What are the circumstances that led to the ceasefire?
An impression was being disseminated world-wide that the freedom struggle in Kashmir was a terrorist movement. For the first time, the US state department declared it as such this year. We are not terrorists. We want Kashmir to be given its right to self-determination, as per the UN resolution. Kashmiris want to live peacefully and honourably. Our struggle is for them. Also, India was saying militants should help create an atmosphere conducive for talks. Since our struggle was dubbed as "terrorism", no talks could have been held. So we have given peace a chance.
When and how was this decision taken?
Every year the shoora (supreme decision-making body) of the Hizbul reviews the progress of its struggle. When we met early this year in Muzaffarabad, we took stock of the suffering of the Kashmiris, the misery inflicted by the Indian forces. A team of commanders from Azad Kashmir came here. In consultation with the field command council, they decided to offer a ceasefire. I spent three months here with field commanders to gauge public opinion. Everybody, from political parties to the media, favoured peace talks. So we decided to take this historical step.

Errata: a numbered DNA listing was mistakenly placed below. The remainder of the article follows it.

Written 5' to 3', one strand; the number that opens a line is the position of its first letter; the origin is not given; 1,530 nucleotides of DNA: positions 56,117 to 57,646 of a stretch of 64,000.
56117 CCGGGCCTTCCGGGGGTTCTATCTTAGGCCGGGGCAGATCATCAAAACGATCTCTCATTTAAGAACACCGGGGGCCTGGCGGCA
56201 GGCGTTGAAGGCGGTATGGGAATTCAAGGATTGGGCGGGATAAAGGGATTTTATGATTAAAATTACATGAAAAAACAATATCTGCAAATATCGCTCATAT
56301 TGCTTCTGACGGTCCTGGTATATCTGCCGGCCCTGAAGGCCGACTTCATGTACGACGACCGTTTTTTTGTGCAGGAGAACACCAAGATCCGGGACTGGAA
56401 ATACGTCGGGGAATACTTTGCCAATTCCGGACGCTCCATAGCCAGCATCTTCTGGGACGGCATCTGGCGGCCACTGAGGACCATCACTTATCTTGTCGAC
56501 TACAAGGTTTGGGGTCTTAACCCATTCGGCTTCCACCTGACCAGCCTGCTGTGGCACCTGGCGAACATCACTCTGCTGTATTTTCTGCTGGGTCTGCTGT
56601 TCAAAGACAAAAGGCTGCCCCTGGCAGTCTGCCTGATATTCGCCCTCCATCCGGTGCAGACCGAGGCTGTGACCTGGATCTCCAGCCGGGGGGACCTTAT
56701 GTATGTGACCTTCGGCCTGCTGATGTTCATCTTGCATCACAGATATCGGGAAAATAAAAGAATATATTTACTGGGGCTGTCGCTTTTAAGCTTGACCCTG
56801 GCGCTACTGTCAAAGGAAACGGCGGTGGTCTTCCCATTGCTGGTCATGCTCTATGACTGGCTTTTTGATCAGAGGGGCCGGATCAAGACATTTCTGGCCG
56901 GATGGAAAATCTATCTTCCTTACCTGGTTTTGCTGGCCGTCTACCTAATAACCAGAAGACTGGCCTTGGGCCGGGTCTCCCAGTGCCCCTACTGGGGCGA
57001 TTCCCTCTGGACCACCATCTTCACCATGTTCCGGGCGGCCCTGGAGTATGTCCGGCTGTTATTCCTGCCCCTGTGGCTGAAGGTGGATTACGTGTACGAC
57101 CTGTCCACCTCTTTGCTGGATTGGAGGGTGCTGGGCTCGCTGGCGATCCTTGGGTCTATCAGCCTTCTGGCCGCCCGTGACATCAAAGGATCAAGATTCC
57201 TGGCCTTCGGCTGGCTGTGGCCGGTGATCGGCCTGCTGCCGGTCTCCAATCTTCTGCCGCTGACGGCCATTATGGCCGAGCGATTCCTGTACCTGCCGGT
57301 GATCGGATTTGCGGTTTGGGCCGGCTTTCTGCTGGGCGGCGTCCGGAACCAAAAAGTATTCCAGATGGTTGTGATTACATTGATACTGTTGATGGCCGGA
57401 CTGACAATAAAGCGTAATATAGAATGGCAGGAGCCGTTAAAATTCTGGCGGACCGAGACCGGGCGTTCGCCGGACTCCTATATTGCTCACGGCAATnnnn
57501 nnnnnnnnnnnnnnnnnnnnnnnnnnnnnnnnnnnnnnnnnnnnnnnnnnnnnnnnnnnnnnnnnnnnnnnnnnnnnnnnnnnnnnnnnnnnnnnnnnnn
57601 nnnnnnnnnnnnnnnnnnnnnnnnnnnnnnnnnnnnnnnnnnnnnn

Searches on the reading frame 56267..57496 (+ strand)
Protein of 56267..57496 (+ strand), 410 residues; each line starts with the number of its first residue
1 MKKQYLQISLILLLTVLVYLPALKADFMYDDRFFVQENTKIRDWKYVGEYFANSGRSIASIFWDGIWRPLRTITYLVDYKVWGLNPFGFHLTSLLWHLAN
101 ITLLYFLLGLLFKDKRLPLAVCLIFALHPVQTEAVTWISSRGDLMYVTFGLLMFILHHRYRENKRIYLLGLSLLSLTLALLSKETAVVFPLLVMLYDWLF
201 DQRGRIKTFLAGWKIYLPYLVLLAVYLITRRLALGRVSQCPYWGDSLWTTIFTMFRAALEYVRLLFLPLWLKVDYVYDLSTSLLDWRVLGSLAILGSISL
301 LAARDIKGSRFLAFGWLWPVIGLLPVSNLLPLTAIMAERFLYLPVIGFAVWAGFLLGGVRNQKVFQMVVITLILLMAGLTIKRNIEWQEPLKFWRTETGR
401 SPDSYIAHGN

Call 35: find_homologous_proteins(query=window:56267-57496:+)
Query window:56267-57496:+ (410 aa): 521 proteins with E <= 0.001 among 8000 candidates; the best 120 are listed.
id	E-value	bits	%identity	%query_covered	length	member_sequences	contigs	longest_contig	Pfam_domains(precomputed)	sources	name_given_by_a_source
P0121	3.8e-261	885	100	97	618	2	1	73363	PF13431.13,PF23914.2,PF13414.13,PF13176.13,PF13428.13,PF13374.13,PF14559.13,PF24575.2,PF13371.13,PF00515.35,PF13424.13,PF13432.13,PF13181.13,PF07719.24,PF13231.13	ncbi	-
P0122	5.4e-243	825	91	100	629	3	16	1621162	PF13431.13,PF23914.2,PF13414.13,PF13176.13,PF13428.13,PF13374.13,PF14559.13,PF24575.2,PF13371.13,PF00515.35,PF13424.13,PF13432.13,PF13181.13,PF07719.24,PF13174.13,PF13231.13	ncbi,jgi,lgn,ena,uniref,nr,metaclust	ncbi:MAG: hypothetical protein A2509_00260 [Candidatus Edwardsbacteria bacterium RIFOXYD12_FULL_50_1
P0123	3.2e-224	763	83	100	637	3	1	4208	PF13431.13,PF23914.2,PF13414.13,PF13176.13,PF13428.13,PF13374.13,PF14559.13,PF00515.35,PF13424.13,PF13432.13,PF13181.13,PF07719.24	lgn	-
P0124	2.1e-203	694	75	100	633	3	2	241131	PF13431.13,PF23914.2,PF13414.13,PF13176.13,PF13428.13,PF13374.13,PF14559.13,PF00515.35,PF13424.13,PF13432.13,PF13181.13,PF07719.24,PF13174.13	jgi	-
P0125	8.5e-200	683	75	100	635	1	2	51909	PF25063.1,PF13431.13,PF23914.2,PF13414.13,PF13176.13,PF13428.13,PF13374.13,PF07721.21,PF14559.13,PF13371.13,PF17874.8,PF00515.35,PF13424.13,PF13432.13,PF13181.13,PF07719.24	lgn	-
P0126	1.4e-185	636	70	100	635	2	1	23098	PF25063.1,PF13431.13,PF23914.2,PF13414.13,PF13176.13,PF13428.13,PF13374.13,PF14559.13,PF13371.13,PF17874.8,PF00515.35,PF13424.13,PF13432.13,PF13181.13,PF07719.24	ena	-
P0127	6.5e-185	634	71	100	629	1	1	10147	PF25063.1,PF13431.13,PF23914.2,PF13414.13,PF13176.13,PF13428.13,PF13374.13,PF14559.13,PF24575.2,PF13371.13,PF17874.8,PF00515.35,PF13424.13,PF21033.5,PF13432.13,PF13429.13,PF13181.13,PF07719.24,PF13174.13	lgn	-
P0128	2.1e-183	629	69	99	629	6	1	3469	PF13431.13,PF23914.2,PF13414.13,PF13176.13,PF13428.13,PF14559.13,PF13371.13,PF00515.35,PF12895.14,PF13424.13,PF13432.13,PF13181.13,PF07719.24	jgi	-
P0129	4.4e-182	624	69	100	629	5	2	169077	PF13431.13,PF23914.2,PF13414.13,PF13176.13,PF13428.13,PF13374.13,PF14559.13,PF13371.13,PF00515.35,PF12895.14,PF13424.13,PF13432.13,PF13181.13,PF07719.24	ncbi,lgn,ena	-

How significant is your offer?
We are the only militant organisation whose cadres are exclusively Kashmiris. We have families and relatives here and therefore have to respect their feelings - we are not foreigners.
What are the conditions for ceasefire?
Operations against militants and excesses against Kashmiris should stop. All political groups should be allowed to express their views freely. Nobody, militants or New Delhi, has the right to interfere in anyone's views. There should be no fear of the gun.
How long will the ceasefire continue?
If India responds positively, it could be extended beyond three months. Its basic aim is to facilitate positive, meaningful dialogue. If New Delhi cold-shoulders the offer, we'd have shown the world that we are not terrorists. Then we will resort to militancy with full might. We reserve the right to withdraw the offer even after a week, if no response is forthcoming.
What is your stand on resolving the Kashmir issue?
Although we stand for Kashmir's merger with Pakistan, we will respect the wishes and aspirations of the people.
Would you like to be part of the talks with New Delhi?
We think they should talk to the Hurriyat and others. But if the need arises, we too can take part.